The synthetic forms of the Subjunctive Mood can be traced to the Old English period, when the Subjunctive Mood was chiefly expressed by synthetic forms. In Old English the Subjunctive Mood had a special set of inflections, different from those of the Indicative. 
In course of time most of the inflections were lost and the difference between the forms of the Subjunctive and those of the Indicative has almost disappeared. However, in Modern English there are a few synthetic forms of the Subjunctive which have survived; they are as follows: the Present Subjunctive of all the verbs.and the Past Subjunctive only of the verb to be. 
to have, to know, to speak, etc.
he, she, it be
I have, know, speak
he, she, it have, know, speak
we have, know, speak
you have, know, speak
they have, know, speak
The Past Subjunctive
to have, to know, to speak, etc.
he, he she, it were
we we were
yo you were
th they were
1)The Present Subjunctive.
In the Present Subjunctive the verb to be has the form be for all the persons singular and plural, which, differs from the corresponding forms of the Indicative Mood (the Present Indefinite). In all other verbs the forms of the Present Subjunctive differ from the corresponding forms of the Indicative Mood only in the third person singular, which in the Present Subjunctive has no ending -s.
The Present Subjunctive denotes an action referring to the present or future. This form is but seldom used in Modern English. It may be found in poetry and in elevated prose, where these forms are archaisms used with a certain stylistic aim. It is also used in scientific language and in the language of official documents, where it is a living form. 
─ Wretched is the infant’s lot,
─ Born within the straw- roof’d cot;
─ He must only be a slave.
The Present Subjunctive also occurs in some set expressions.
─ Suffice it to say that he soon came back.
─ God forbid!
In American English the Present Subjunctive is used not only in the above mentioned cases but also in colloquial language.
─ Yates called the hospital and insisted that one of the doctors come to the phone. 
2) The Past Subjunctive
In the Past Subjunctive the verb to be has the form werefor all the persons singular and plural, which in the singular differs from the corresponding form of the Indicative Mood (the Past Indefinite).
— Occasionally the form was, which coincides with the form of the Indicative Mood, can be found in the singular.
─ I know 1 am affectionate. 1 wouldn’t say it, if I wasn’t certain that I am.
The Past Subjunctive is widely used in Modern English and occurs not only in literature but also in colloquial language. 
The term ‘Past Subjunctive’ is merely traditional as in Modern English it does not necessarily express a past action. In adverbial clauses of condition it denotes an unreal condition referring to the present or future. In other types of subordinate clauses it denotes an action simultaneous with the action expressed in the principal clause; thus it may refer to the present and to the past.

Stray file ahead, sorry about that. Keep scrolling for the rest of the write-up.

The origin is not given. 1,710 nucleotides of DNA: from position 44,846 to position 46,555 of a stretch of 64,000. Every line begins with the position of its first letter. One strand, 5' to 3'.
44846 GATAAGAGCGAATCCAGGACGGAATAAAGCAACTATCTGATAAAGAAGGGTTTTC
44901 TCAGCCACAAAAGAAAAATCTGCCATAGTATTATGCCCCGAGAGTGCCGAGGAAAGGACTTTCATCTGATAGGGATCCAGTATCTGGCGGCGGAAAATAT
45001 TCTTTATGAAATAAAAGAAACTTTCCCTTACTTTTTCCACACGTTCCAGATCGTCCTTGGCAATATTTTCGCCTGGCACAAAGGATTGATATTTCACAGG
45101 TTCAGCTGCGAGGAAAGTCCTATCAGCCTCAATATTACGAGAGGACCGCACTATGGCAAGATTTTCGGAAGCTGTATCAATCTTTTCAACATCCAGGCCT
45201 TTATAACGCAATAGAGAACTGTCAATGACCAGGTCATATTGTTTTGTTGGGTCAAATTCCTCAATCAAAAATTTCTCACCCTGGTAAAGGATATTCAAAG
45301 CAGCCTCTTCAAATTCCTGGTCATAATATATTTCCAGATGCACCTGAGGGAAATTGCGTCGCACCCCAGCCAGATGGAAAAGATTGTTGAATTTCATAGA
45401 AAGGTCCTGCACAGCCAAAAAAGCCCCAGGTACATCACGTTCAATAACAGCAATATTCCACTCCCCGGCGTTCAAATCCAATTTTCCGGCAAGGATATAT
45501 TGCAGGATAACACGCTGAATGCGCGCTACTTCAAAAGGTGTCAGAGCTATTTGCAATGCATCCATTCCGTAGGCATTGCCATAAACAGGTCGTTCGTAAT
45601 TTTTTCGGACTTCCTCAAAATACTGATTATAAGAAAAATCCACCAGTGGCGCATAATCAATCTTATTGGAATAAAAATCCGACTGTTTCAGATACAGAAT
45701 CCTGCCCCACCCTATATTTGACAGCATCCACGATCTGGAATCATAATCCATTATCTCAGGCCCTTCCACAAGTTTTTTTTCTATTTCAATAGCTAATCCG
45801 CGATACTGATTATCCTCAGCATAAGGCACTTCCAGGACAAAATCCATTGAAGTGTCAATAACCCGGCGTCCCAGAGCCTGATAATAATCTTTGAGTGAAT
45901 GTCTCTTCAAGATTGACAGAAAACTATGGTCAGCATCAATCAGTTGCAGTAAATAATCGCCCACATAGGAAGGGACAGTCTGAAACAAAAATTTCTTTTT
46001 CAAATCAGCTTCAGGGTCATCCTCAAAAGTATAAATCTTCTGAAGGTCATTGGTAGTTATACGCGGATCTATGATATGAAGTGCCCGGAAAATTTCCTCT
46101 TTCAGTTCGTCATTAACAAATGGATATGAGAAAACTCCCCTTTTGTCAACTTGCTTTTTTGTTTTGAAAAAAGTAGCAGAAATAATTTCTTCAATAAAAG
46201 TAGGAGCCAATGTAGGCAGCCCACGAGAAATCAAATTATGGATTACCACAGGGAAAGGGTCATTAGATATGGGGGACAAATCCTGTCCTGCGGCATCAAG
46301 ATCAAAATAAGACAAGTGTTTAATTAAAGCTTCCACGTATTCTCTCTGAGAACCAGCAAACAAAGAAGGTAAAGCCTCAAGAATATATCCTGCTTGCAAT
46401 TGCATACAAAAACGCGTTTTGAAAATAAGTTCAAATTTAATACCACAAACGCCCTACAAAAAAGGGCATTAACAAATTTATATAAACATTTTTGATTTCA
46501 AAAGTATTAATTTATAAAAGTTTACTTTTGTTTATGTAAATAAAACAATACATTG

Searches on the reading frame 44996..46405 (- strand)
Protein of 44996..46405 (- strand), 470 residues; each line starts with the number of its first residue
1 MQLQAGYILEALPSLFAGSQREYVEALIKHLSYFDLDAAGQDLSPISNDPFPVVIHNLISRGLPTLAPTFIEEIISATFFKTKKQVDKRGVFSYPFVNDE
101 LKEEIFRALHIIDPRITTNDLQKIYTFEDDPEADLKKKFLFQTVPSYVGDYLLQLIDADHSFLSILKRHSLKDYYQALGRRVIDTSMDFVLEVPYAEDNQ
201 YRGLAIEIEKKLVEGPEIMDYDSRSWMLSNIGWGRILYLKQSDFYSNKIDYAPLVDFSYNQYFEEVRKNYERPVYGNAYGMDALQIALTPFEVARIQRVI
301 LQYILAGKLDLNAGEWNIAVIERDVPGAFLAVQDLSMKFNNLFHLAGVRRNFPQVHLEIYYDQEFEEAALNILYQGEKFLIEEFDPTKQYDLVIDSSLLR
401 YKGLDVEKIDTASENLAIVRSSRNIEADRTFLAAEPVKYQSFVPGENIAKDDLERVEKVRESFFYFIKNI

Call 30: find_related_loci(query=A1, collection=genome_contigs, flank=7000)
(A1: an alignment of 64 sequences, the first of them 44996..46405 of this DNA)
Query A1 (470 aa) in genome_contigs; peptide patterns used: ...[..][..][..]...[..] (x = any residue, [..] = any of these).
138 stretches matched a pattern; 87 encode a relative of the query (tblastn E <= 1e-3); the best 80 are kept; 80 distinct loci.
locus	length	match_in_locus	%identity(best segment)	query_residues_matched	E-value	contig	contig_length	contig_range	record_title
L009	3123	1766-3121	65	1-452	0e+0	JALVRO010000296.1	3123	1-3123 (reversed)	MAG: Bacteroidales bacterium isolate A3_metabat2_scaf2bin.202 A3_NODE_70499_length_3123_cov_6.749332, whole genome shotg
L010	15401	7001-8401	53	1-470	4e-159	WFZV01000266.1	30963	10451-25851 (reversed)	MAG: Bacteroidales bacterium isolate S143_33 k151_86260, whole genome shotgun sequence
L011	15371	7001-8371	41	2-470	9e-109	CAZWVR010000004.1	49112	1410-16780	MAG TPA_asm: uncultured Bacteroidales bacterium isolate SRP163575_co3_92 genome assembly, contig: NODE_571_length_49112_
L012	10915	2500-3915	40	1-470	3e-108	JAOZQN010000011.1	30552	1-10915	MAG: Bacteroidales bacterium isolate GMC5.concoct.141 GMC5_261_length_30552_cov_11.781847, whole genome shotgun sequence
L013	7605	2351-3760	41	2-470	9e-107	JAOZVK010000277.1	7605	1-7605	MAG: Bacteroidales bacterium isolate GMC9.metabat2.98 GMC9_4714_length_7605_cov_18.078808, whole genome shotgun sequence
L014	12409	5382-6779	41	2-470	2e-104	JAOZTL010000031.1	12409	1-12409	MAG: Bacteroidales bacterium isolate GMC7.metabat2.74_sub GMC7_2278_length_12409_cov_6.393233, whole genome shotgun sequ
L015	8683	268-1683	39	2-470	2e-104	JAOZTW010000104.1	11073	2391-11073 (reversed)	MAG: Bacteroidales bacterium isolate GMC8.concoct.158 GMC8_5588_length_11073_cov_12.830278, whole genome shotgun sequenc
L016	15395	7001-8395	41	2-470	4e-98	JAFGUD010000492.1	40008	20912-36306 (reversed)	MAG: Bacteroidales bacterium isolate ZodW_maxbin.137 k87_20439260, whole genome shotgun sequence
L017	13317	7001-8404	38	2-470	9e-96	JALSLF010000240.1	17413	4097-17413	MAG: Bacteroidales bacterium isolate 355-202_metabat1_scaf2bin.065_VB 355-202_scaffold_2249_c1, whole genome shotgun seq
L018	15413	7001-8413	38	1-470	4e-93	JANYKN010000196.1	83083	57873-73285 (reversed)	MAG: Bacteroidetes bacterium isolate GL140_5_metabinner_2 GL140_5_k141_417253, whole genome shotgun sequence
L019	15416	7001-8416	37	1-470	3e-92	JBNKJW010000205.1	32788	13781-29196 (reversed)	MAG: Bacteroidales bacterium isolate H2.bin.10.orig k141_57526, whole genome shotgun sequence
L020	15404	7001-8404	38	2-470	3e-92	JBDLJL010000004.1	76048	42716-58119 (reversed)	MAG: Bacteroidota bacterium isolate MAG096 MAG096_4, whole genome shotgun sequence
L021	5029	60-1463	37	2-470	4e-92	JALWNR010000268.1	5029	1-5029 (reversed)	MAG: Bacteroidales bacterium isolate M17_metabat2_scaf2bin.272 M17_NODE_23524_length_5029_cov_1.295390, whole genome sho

─ If I were ill I should like to be nursed by you.
─ I want to go everywhere, I wish I were a gipsy.
─ I wished he were less remote.
The analytical forms of the Subjunctive Mood
The analytical forms of the Subjunctive Mood consist of the mood auxiliaries should, would, may (might) or shall (which is seldom used) and the infinitive of the notional verb.
─ Mr. Barkis... proposed that my pocket-handkerchief should be spread upon the horse’s back to dry.
─ Yates wished' Bing would stop thanking him, but Bing went on.
─ Whoever you may be, Sir, 1 am deeply grateful to you.
─ She lowered the blind and closed the shutters that he might not see the sun set.
─ I propose that you shall comealong with me. 
Mood auxiliaries have developed from modal verbs, which have lost their modality and serve to form the analytical Subjunctive. Still there are cases when mood auxiliaries retain a shade of modality, for instance the verb mightin adverbial clauses of purpose.
─ Lizzie stood upon the causeway that her father might seeher.
In modern English the same meaning as is expressed by the Subjunctive Mood may also be rendered by the forms of the Indicative Mood — the Past Indefinite, the Past Perfect and occasionally the Past Continuous and the Past Perfect Continuous. 
In adverbial clauses of condition the Past Indefinite denotes an unreal condition referring to the present or future; the Past Perfect denotes an unreal condition referring to the past.
─ The room is so low that the head of the tallest of the visitors would touch the blackened ceiling if he stood upright.
─ The noise about her was frightful, so deafening that if she had shouted aloud she would not have heard her own voice.
In other types of subordinate clauses the Past Indefinite' denotes an action simultaneous with the action expressed in the principal clause; the Past Perfect denotes an action prior to that of the principal clause. 
─ He (Mr. Barkis) sat looking at the horse’s ears as if he saw something new there.
─ I felt as if the visit had diminished the separation between Ado and me.
The Past Continuous and the Past Perfect Continuous are less frequently used.
─ They looked as if they were fighting for their life.
─ The mother’s delicate eyelids were pink, as if she had been crying half the night.
—In some grammars these forms are considered 'to be the forms of the Subjunctive Mood, homonymous with the forms of the Indicative Mood. 
- H. Sweet «A new English grammar» Oxford, 1988
- Kaushanskaya “A Grammar of the English Language” 1967
- Murphy R. «Grammar in Use» Press Oxford Univ. 2000
- Shaw. B. “The Millionaires”. 1965. Moscow.
- Trollope. A. “Cousin Henry”. 1979. Moscow.
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- Wells. H. G. “The Island of Doctor Moreau”. 1986. Moscow.